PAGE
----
218 patients were identified, including 82 (38%) received LRC and 136 (62%) received RARC. The median age and body mass index were 62 years old and 24.5 kg/m2. The majority of patients were male (76.1%), and the ASA score was low (1–2 points; 83.9%). Patient characteristics are summarized in Table 1. The distribution of age, sex, smoking history, BMI, American Society of Anesthesiologists (ASA) score, operation history, chronic disease was comparable between two groups. Only one patient (1.2%) in the LRC group and two patients (1.4%) in the RARC group had received neoadjuvant chemotherapy. The age, proportion of male patients, BMI, ASA score classification, past medical history, and neoadjuvant chemotherapy rate were also similar in the two groups.
The operative time of RARC group was slightly longer than that of the LRC group, but the difference was not statistically significant. The median intraoperative estimated blood loss was 200 (range 100–480) mL and blood transfusion was performed in 24 (11%) patients. Patients received RARC had a significant less median estimated blood loss (250 vs. 180 mL; P = 0.02). The median hospitalization was 15 (13–22) days, and the intraoperative complication rate was presented in 11 (5%) patients. Intraoperative blood loss was higher in the LRC group than in the RARC group, but there was no difference in blood transfusion rate between two groups. The exhaust time was 2 (1–3) days, the feeding time of solid food was 4 (3–5) days, the total complication rate within 30 days was 28.0%, and the complication occurrence rate within 90 days was 37.2%. All patients were removed catheters and bilateral single J tubes after 13–15 days post-operation. There were no significant differences between the RARC and LRC group in terms of postoperative exhaust and feeding time, postoperative hospital stays, and the incidence of complications within 30 days after surgery. Of note, the incidence of complications and grade I–II complications within 90 days after surgery was dramatically lower in the RARC group than those in the LRC group (30.8% vs. 46.3%; P = 0.01), but there was no difference in grade III–IV complications (Table 2).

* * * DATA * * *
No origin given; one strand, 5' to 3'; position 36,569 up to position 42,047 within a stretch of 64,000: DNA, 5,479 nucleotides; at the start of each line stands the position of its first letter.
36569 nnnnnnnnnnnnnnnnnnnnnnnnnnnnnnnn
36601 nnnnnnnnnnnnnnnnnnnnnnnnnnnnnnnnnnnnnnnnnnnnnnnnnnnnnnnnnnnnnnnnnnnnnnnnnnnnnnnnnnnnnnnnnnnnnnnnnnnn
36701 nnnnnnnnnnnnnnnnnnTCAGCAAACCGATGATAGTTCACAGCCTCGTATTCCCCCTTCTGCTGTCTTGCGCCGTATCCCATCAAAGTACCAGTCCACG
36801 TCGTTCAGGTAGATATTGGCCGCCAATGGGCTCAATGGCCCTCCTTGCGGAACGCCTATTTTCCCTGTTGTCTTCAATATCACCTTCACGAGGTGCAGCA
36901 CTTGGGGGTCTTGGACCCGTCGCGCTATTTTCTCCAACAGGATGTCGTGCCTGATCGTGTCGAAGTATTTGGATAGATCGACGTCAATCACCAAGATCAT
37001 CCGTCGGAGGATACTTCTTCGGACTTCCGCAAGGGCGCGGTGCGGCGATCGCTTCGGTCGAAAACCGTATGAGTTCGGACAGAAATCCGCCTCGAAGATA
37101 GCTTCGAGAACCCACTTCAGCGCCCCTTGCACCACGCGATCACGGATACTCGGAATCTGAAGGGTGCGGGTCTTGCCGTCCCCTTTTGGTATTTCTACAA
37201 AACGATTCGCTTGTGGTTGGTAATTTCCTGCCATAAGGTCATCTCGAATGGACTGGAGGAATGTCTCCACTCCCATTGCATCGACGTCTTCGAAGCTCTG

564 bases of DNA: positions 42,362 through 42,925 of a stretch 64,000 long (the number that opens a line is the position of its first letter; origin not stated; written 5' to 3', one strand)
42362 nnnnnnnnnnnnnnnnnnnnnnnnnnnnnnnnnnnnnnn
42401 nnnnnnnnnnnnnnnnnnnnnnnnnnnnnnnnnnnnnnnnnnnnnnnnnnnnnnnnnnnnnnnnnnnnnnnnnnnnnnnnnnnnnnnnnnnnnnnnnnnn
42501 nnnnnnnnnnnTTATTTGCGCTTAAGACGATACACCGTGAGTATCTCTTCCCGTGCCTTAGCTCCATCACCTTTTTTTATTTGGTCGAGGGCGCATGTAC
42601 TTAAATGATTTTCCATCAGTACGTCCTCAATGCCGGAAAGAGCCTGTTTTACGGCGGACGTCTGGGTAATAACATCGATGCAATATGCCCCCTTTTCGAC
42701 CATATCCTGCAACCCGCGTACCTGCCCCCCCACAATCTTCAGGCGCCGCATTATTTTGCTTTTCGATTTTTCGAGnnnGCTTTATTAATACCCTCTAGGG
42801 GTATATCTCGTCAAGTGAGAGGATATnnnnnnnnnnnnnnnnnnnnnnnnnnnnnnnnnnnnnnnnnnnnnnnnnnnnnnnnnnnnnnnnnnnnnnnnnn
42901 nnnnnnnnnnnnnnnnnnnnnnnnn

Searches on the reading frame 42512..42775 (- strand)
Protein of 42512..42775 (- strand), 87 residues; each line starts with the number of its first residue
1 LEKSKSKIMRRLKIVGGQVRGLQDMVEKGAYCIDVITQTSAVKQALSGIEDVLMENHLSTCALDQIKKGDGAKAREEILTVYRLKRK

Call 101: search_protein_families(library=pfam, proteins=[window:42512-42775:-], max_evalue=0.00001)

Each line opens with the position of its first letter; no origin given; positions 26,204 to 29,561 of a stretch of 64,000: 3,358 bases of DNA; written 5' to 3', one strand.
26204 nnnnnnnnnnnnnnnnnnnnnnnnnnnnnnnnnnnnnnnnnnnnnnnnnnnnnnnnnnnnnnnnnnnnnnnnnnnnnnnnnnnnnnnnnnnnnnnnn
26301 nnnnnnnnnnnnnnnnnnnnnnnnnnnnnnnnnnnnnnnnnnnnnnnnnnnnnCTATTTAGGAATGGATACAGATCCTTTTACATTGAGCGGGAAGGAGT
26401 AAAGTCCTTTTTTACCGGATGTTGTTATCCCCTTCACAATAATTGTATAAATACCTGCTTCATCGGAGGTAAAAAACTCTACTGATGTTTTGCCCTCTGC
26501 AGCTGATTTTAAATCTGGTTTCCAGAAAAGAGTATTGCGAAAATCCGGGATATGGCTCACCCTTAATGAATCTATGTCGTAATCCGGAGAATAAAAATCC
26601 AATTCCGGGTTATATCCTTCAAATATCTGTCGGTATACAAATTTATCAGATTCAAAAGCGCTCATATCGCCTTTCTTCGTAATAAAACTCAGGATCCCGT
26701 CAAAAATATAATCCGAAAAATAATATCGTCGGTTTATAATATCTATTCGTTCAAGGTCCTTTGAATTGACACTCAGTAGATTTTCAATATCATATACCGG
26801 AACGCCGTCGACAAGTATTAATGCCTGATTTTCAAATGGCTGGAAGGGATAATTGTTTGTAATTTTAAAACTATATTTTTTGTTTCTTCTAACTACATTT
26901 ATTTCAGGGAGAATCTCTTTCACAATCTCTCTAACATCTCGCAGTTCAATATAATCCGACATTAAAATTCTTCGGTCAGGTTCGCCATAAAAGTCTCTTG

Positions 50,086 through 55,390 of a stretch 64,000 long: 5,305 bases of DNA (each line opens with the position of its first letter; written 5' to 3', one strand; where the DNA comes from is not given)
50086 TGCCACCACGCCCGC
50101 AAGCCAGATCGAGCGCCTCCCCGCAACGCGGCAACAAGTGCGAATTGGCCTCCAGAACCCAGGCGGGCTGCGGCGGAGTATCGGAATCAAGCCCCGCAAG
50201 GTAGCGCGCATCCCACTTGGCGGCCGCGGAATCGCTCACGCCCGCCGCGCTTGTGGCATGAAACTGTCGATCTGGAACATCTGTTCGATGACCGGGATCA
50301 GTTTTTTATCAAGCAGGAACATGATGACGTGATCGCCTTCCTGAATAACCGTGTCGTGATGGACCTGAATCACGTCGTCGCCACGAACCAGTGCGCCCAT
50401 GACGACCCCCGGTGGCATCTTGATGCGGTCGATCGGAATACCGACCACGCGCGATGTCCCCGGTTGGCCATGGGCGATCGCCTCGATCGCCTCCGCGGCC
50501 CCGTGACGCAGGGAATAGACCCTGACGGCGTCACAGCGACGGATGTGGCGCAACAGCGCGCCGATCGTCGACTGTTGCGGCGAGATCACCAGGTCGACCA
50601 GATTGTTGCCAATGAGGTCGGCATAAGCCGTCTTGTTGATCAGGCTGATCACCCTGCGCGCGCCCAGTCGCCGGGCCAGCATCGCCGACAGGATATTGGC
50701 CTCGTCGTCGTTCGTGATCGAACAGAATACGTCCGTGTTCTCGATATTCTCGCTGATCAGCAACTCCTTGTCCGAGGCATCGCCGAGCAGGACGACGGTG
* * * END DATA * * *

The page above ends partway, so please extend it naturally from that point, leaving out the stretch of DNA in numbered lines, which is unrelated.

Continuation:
Pathologic outcomes for LRC and RARC were shown in Table 3. Positive nodes were identified in 9.6% and positive surgical margin was identified in 2.7% of all included patients. Lymph node yields with median node counts of 19 for LRC and 20 for RARC (P = 0.18). Postoperative tumor pathological stages revealed that 48 cases in Ta/T1/Tis stage, 134 cases in T2 stage, and 36 cases in T3 stage. There was no statistical difference in the number of lymph node dissection, positive lymph node rate, positive rate of resection margin and postoperative pathological stage between two groups.